Mallory Turner

Unity in the Turn Up: The Coming Together of Rap and EDM

In this post-"Turn Down for What" world, it's strange to think there was a time in recent memory in which hip-hop and EDM were self-contained genres, mostly overlapping but for a shared appreciation of molly. 

In this post-"Turn Down for What" world, it's strange to think there was a time in recent memory in which hip-hop and EDM were self-contained genres, mostly overlapping but for a shared appreciation of molly. But just a few years ago, American rap and rave had not yet cross-pollinated into no-duh genres like Trap EDM, in which triple-time snares and gut-thumping sub-bass augment frenetic tweeters for a perfect union of turn up. Instead, they were dancing around each other, long-lost moments of unity like hip-house and rap-electro (recall Miss-E… So Addictive) just distant memories.

As two of the most important (and lucrative) pop genres, though, it was only a matter of time. One of the first America rap-dance collaborations of this current epoch came in August 2009 from Eve, whose "Me N My (Up in the Club)" slapped on a Salaam Remi-produced track that borrowed its wobble from British dubstep icon Benga. Of course, now we know Eve was always a secret raver—this is a person who got married in Ibiza, after all—but back then it was a surprise that she beat her fellow rappers to the punch on what was then a slowly exploding genre stateside, just before the corporate term "EDM" was invented. Just a few months later, a newly experimental Rihanna dropped quite a few dubstep bombs on Rated R. By 2011, Kanye and Jay-Z had put down the wub-wub on Watch the Throne, borrowing Flux Pavilion's interminable anthem "I Can't Stop," a track which still reverberates in better EDM fest sets.

Dubstep was a natural fit for hip-hop—the bigger the low-end, the harder rappers seem to go—but even more logical was the eventual union of EDM and Trap for their own blown-out, hybrid subgenre, a tittering combination that's not quite Trap (in the sense of, say, Jeezy) nor is it quite EDM (in the sense of intent and BPMs). TNGHT is often credited as the duo that solidified the genre, a collaboration between Scotland's Hudson Mohawke and Montreal's Lunice, who combined their original sensibilities for now-classic songs like "R U Ready," which eventually became Yeezus's "Blood on the Leaves." But arguably the highest point of visibility for Trap EDM was, of course, Bauuer's "Harlem Shake," named after that classic uptown dance and featuring a mid-range that sounded like bare skin twerking on a balloon. Not only did the copious YouTube memes (and cultural-appropriation thinkpieces) ensure Trap EDM's place in the pantheon, it also inspired a collaboration between Bauuer and Just Blaze, one of the biggest hip-hop producers of all time.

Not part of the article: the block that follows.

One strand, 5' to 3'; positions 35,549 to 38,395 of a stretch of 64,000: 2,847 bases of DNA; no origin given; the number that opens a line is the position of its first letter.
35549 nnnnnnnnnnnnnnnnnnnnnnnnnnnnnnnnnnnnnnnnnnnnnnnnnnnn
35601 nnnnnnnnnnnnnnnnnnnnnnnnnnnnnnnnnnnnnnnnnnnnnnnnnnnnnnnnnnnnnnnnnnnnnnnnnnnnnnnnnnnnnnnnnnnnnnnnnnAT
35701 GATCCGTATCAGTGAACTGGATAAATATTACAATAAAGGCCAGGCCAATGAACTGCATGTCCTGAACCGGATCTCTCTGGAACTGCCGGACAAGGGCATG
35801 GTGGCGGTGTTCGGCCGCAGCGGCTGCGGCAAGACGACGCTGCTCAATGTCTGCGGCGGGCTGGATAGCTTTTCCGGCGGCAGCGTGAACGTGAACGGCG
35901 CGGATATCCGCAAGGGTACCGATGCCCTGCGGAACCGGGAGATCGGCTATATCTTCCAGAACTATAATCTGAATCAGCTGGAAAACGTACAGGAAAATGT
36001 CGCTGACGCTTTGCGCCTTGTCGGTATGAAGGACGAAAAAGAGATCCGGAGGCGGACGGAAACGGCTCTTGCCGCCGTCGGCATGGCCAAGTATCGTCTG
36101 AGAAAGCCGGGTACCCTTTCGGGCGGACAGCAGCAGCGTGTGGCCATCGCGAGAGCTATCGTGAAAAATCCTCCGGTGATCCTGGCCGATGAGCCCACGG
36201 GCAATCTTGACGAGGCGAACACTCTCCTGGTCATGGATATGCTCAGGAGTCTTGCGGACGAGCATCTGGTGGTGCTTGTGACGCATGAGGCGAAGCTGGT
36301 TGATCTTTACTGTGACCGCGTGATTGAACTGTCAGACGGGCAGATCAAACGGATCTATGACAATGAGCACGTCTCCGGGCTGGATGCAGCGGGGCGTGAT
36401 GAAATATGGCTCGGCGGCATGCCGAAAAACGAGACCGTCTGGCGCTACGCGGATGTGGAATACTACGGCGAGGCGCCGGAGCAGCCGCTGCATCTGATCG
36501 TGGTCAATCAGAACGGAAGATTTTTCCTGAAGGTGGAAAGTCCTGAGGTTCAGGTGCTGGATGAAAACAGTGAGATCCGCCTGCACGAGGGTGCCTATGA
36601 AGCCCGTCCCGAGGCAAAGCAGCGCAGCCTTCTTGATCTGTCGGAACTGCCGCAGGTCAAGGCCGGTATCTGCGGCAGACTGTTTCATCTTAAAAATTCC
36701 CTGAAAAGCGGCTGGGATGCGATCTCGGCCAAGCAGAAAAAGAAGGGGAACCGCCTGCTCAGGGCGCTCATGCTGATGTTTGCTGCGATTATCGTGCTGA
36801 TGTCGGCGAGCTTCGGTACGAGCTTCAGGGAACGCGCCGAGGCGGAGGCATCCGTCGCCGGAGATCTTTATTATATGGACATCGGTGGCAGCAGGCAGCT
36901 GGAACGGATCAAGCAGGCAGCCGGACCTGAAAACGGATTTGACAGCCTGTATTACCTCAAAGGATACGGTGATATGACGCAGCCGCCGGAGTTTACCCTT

Though Trap EDM remains a staple of corporate festivals, it's slowly giving way to ever-more-interesting cross-pollinations. One of rap's and raves' biggest crossovers came with the slick style of DJ Mustard, who managed to flip vocal house in the vein of Robin S's classic "Show Me Love" into his own personal genre with songs like Ty Dolla $ign's "Paranoid" and Tinashe's "2 On," which added a slow-drag sensuality to big-room synths. That sound reverberated, famously, into a world that was as mainstream as can be, tracks like Iggy Azalea's "Fancy" and Jidenna's "Classic Man" transferred a sound he'd transmogrified from the '90s into subtle pop mini-raves, bumping from car stereos off hip-hop and R&B stations. Of course, he didn't produce those, and knew he deserved the credit, but the similarities are a testament to how resonant, how current the sound of house is in rap-adjacent genres.

These days, as we watch Trap EDM gradually float away in the rearview, giving way to more nuanced collaborations, the possibilities for future genre-blending are sure to expand. The pop dominance of Skrillex and Diplo's Jack Ü project, for instance, extends beyond Bieber to 2 Chainz's tubafied "Febreze," a slinky, dubby stomper with Skrillex's fingerprints all over it; simultaneously, British grime is gaining increasing caché in the States for the first time in a decade, largely thanks to incessant touring from longtime MC/producer Skepta (and cosigns from Kanye West and Drake).

On the more EDM end of the spectrum, we are now living in a time in which Big Grams, Big Boi's collaboration with Phantogram, features a Skrillex production, and a track that is essentially in the super-fast, spazz-out genre of Dutch techno known as hardstyle. It's hardly anything to blink at—Lil Jon, for instance, was practically born to be a rave hypeman, whether on 2011's "Turbulence" or with DJ Snake on the ubiquitous "Turn Down for What"—and we reached peak rap-EDM in 2014, when party-pumping, cake-throwing DJ Steve Aoki enlisted Waka Flocka Flame for both a tour and the huge single "Rage the Night Away," which demanded its listeners party as aggressively as those dudes, pairing Waka's "BOW"s with adrenalized synths perfect for determinedly stomping the ground in thy wookie boots. It's a life philosophy: there's strength in numbers when your shared goal is to turn up.


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